House Bill would help students and families better deal with dyslexia

12/11/2017 05:38 PM

FRANKFORT – How to better address the needs of students with dyslexia is the goal of the Ready to Read Dyslexia RTI bill, which will be introduced during the upcoming 2018 legislative session.

The bill, is sponsored by Rep. Addia Wuchner, R-Florence, who told members of the Interim Joint on Education on Monday that some of the bill mirrors legislation which she has sponsored in the past on the subject, but it also adds several new pieces in the area of teaching and attracting new teachers to effectively deal with students who have the condition.

“It educates the need to address awareness and prepare teachers who are currently teaching, then on the postsecondary side, we need to be forming those new teachers,” Wuchner said.

Dyslexia affects 1 in 5 Kentuckians and Wuchner said early awareness and effective treatment is the difference between a person excelling in life and one not coming close to reaching their full potential.

“That’s somewhere between a one hundred and one hundred and twenty thousand of Kentucky students here,” Wuchner said. “We want every child to have the ability to succeed and become the excellent version of themselves that was intended. These children are bright, we call them doubly gifted.”

Council on Postsecondary Education Executive Vice President Aaron Thompson, says that he knows, first hand, there is a ways to go in effectively dealing with dyslexia in the commonwealth.

“My daughter is dyslexic,” Thompson said. “We first though she was lazy, she didn’t want to do this, she didn’t want to do that, she would feel exhausted after just a little while of reading, and we did some research, and we talked to our local school districts, as well a higher education, and we found out that we didn’t have a lot of information.”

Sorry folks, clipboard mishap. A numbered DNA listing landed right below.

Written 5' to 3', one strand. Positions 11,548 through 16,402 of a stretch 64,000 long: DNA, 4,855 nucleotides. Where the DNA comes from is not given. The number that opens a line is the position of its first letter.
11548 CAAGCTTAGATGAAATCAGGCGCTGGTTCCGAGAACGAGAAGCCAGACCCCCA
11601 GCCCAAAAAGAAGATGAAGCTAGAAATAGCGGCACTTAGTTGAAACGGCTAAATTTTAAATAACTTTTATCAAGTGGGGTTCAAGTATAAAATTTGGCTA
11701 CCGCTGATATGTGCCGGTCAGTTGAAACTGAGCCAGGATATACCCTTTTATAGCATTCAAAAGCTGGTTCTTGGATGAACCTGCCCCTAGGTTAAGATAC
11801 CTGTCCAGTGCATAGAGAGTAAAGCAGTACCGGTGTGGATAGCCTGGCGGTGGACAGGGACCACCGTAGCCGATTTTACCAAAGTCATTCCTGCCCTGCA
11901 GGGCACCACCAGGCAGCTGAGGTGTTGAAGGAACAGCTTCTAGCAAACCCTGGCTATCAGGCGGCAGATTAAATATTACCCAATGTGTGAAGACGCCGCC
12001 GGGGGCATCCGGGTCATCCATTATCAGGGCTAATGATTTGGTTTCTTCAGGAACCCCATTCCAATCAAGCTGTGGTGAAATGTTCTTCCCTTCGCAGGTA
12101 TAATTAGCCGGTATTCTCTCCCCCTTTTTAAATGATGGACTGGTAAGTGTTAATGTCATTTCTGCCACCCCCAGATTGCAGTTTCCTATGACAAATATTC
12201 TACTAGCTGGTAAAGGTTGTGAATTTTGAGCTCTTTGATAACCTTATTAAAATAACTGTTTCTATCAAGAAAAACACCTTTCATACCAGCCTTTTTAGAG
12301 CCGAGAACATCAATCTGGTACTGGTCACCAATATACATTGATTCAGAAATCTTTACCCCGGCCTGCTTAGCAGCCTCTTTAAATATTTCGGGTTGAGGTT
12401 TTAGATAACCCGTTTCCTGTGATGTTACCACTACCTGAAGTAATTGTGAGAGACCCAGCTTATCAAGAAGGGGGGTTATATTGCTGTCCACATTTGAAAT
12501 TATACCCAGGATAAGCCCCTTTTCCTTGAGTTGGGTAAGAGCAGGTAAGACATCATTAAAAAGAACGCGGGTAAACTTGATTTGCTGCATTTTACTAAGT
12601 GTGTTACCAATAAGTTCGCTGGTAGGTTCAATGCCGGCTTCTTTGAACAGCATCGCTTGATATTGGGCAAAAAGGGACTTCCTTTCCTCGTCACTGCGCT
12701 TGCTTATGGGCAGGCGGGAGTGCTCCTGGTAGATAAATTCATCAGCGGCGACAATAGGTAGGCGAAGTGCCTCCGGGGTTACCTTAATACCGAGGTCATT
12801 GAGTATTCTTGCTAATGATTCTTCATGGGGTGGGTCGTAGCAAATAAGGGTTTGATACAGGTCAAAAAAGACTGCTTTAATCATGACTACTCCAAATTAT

Boone County resident Phyllis Sparks, a founding member of the Kentucky branch of the International Dyslexia Association, has a 21-year-old son who was diagnosed in the fifth grade with severe dyslexia.

Sparks told committee members about how frustrating it can be for those who are dyslexic, which has proven to be hereditary.

“Imagine being 11, 12 years old, sitting in a classroom, and everyone around you understands what is happening in that environment except you,” Sparks said. “We have to find a way to put these programs in place, help these children learn to read so they can teach their children to read, and so on, and so on.”

Wuchner feels that her bill has a good chance in 2018 and will help countless Kentuckians who have dyslexia as well as their family members.


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